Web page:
Abstract Reasoning - Finding The Wrong Answer | EU Training

# Abstract Reasoning - Finding The Wrong Answer

Most candidates believe that besides the correct answer option, all the answer options are random gibberish - created to confuse you. This is only 50% correct - they are there to confuse you, but they are definitely not random.

As you might know, every abstract reasoning question has a layered structure (like an onion) - the layers of rules are built on top of each other. The following item for example is made up of three rules:

Rule 1: The large circle rotates 45 degrees in a clockwise direction each turn.

Rule 2: The left circle rotates anticlockwise.

Rule 3: The right circle rotates twice in a clockwise direction.

The correct answer is A.

Let's take a look at the other answer options:

B: The large circle rotated twice instead of once - left circle rotated in a wrong direction.

C: The right circle rotated in the wrong direction - left / large circle are in their correct position.

D: Large circle rotated in the wrong direction - left / right circle in correct position.

E: Left circle rotated in wrong direction - rigth / large circle in correct position.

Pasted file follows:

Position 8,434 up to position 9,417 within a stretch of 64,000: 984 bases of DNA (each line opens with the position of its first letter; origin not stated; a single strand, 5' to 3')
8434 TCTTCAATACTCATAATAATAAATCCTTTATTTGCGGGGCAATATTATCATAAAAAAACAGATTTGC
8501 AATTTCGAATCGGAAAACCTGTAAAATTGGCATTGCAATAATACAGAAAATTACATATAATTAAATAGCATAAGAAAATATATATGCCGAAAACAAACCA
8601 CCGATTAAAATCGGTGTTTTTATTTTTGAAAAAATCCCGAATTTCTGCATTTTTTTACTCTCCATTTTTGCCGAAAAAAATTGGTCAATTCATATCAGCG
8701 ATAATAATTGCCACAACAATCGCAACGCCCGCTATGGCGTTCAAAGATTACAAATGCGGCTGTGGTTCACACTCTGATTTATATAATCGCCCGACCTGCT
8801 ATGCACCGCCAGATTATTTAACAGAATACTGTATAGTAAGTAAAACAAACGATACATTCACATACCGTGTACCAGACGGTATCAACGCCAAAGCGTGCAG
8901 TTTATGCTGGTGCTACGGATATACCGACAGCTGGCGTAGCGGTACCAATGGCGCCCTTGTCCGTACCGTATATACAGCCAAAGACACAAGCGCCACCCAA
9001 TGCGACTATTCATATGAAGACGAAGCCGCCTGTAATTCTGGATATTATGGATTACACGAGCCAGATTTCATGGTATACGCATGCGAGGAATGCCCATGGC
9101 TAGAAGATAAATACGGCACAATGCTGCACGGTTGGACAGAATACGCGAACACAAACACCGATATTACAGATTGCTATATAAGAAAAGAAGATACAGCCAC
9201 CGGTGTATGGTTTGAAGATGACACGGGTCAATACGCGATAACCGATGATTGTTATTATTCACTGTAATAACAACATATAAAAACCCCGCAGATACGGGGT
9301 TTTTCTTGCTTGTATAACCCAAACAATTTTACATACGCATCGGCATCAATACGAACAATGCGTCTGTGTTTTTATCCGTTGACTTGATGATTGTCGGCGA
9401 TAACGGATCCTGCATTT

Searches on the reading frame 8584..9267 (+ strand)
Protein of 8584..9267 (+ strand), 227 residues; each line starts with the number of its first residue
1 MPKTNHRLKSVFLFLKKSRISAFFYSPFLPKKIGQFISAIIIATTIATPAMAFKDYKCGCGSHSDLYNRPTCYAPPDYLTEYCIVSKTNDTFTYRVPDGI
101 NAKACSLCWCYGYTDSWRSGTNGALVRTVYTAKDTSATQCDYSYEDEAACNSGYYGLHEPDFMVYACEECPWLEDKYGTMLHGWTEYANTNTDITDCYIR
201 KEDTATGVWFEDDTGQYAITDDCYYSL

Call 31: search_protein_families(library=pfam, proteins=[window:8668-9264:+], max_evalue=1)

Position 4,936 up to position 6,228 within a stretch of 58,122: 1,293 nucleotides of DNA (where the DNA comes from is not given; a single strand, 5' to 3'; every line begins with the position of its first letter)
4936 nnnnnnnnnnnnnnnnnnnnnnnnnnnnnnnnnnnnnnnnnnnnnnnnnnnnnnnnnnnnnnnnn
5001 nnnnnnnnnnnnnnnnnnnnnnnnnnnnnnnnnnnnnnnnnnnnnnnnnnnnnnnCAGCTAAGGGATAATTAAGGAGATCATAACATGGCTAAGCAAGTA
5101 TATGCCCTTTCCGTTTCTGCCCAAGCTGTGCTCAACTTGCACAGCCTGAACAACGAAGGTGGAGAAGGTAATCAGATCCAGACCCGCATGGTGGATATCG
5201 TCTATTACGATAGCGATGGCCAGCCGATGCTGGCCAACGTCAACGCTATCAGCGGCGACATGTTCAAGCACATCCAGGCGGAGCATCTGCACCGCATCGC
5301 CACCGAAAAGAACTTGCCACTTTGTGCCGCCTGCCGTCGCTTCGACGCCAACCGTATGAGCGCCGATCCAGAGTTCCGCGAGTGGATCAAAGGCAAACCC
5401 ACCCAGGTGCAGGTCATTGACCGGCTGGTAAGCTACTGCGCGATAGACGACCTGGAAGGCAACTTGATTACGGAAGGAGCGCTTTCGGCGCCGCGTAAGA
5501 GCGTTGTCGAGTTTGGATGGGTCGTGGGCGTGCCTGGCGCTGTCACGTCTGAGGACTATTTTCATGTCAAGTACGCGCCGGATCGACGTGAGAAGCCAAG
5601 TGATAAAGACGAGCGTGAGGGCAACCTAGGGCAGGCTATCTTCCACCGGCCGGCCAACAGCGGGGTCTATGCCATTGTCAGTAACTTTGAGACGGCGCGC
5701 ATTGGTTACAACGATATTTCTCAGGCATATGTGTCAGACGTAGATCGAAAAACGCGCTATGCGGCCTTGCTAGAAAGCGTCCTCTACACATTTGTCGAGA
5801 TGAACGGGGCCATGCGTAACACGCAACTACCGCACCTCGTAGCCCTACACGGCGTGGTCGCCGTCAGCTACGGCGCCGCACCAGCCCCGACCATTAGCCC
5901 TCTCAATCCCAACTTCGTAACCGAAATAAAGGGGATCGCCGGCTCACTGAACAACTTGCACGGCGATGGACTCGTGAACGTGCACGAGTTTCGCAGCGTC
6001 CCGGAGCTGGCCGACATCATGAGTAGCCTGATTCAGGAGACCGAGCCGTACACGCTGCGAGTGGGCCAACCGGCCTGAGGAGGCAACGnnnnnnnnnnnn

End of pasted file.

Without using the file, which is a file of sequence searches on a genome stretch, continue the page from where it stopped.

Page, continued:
As you can see, besides option B, each answer option is just almost right. They all follow the rules up until the very end, before making a small mistake.

You might think "but hey, this only makes my job harder, because they are all almost right!", and you would be right. But the thing to understand here is that you can use this to your advantage!

Look at the answer options above and notice how on A, C and D the left circle looks the same. Or how the large circle looks the same on A, C and E.

If you see that a given item looks like X on most of the answer options - chances are pretty good that then X is how that item should look like!

It is very important to note that relying exclusively on this method can (and will) lead you to wrong answers. Making assumptions based only on frequency without reinforcing these with understood rules won't get you far.

So use the above mentioned "trick" with caution!